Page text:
Verrill on Manet

ISoA teacher Rob Verrill has just emailed me about his visit to the Manet exhibition at the Royal Academy. It was a nice heart felt review so I asked him if I could add it here on the blog and he kindly agreed…. so here it is:

“I really liked the constant surprises and unconventional compositions and subjects, the blurring of genres, the nervous energy and his refusal to settle into a safe and predictable “mature” phase or style. He wasn’t primarily a portrait painter but was more interested in using groups of characters to suggest a story, make some other point, or reflect real, modern life. Many of his best known pictures aren’t there so it doesn’t show the whole artist by any means.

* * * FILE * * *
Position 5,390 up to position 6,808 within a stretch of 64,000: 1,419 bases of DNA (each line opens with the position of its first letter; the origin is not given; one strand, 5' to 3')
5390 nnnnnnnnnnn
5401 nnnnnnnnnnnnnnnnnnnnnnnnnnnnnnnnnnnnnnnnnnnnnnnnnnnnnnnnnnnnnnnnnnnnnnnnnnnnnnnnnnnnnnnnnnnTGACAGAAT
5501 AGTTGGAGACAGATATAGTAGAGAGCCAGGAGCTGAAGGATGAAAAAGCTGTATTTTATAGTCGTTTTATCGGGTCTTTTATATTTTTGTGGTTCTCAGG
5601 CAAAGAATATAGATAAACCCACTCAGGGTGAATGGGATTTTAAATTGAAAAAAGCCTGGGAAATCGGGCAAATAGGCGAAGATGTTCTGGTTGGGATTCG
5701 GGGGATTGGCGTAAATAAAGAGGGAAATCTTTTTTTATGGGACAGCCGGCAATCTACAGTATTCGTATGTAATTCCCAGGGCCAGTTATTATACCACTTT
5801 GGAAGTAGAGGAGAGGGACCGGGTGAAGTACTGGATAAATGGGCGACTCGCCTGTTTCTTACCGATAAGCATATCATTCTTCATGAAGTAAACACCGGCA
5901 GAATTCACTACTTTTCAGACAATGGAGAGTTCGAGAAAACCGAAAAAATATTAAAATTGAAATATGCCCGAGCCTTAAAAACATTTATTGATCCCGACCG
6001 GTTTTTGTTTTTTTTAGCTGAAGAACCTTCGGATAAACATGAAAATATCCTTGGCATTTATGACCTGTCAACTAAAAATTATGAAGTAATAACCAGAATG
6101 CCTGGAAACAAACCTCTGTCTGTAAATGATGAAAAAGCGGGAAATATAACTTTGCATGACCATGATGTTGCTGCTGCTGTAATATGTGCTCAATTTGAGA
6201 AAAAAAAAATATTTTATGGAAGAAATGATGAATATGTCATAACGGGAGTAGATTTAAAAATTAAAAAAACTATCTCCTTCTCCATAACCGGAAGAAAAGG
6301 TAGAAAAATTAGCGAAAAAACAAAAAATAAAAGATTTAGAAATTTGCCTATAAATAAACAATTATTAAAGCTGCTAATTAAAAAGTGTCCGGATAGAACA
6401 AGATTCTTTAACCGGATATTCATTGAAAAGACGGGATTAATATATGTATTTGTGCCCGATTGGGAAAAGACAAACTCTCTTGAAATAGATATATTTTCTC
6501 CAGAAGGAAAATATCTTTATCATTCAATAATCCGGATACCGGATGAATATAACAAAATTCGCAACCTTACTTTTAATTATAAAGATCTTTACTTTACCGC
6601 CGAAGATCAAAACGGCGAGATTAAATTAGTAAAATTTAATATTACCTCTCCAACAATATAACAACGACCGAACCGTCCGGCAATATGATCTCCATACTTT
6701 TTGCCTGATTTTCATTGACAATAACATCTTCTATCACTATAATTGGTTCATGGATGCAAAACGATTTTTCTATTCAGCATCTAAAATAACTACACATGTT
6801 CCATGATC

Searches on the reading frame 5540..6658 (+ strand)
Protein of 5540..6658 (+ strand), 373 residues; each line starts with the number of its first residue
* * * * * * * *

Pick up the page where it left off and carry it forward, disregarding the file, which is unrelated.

Most of the ones that seem to be unfinished were either sketches never intended to be shown or were not finished because he only had very limited access to the sitter and ran out of time and he refused to work from memory, sketches or photos(mostly). Some were studies for later finished paintings which he changed considerably. His best pieces look like photo snapshots though, catching a fleeting moment in time, eg “The Luncheon”. It’s actually useful to see so many unfinished pieces just to be able to look at how he began and developed his paintings. If Cezanne (and Gauguin – “Painting began with Manet”) were full of praise that’s good enough for me.”

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